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Psychosexual Development

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Presentation on theme: "Psychosexual Development"— Presentation transcript:

1 Psychosexual Development
Freud provided a theory of human development.  These ideas revolved around his terms for the five stages of early childhood. 

2 Psychosexual Theory on the Development of Personality
Freud believed that personality develops through a series of childhood stages during which the pleasure-seeking energies of the id become focused on certain erogenous areas. This psychosexual energy, or libido, was described as the driving force behind behavior.

3 Psychosexual Theory on the Development of Personality
If the stages are completed successfully, the result is a healthy personality. If certain issues are not resolved at the appropriate stage, fixation can occur. A fixation is a persistent focus on an earlier psychosexual stage. Until this conflict is resolved, the individual will remain "stuck" in this stage. For example, a person who is fixated at the oral stage may be over-dependent on others and may seek oral stimulation through smoking, drinking, or eating.

4 Oral Stage 0-18 months One of Freud's five psychosexual stages of development where pleasure is centered in and around the mouth. The oral stage is the initial stage of development. According to Freud, this is when infants will be found putting anything into their mouth including their thumbs.

5 Anal Stage (18-36 months) The anal stage is one of the stages in Freud’s psychosexual theory of development, which occurs in the second year of life. During this stage, the anus becomes the focus of sexual gratification. This occurs because the child finds sexual pleasure in the sensations that come with having or withholding bowel movements.

6 Phallic Stage (3-6 years)
One of Freud's five psychosexual stages of development where pleasure is centered around the genital region. The phallic stage is the third stage of development and usually is between ages 3 and 7. It is this stage where the child learns that there is a difference between males and females.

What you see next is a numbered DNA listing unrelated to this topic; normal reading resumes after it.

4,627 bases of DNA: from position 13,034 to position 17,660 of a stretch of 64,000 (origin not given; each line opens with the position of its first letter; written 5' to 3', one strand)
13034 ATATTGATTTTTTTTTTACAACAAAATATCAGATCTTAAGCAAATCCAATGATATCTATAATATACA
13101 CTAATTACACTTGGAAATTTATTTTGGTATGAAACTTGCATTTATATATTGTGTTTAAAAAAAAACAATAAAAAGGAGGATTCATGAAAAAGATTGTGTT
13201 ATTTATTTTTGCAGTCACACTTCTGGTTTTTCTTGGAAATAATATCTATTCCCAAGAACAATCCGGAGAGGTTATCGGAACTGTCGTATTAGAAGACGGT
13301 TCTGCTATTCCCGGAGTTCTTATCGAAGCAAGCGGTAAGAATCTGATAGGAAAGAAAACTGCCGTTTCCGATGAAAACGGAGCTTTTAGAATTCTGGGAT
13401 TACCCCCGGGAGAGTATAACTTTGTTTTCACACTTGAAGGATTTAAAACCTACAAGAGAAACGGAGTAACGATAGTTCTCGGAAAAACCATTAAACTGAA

7 Oedipus Complex Within psychodynamic theory, the Oedipus Complex occurs during the phallic stage and is a conflict in which the boy wishes to possess his mother sexually and perceives his father to be a rival in love. According to Freud, the child must give up his sexual attraction for his mother in order to resolve this attraction and move to the next stage of psychosexual development. Failure to do so would lead the child to become fixated in this stage. Typically the Oedipus Complex refers to a boy wanting to possess his mother, while the Electra Complex refers to a girl wishing to possess her father. But don't be surprised if some refer to the Oedipus Complex for both boys and girls.

8 Latency Stage (6 years to puberty)
Latency is the fourth stage in Freud's Psychosexual theory of development, and it occurs from about age 5 or 6 to puberty. During the latency stage, a child's sexual impulses are repressed. The reason for this is that during the stage before latency (phallic stage) the child resolves the Oedipus or Electra Complex which are such traumatic events that the child then repress all of his or her sexual impulses. Interestingly, because this stage contains little or no psychosexual development, Freud was fairly uninterested in it.

9 Genital Stage (puberty on)
The genital stage is the final stage in Freud's theory of psychosexual development and begins in puberty. During this stage, the teenager has overcome latency, made associations with one gender or the other, and now seeks out pleasure through sexual contact with others. The sexual contact sought has shifted from the opposite sex parent of the phallic stage (and overcoming this), and is now focused on opposite sex people of similar age. The pleasure that they gain is now through actual physical stimulation of the genitals by the opposite sex.

10 Psychosexual Development Activity
Oh no! You are on an internship with a local psychologist. She has asked you to file five folders, but you have dropped them and all of the papers have spilled out. Your psychologist studies from the psychodynamic perspective. She believes that people’s feelings and behaviors can be explained by exploring their childhood experiences.

11 Bad Intern! Your psychologist is theorizing that these five patients have unresolved conflicts in one of Freud’s five psychosexual stages. The files are marked with the specific psychosexual stage. You must use the sticky notes and the patient information provided to make your guess for each patient. Remember that your job is riding on this!

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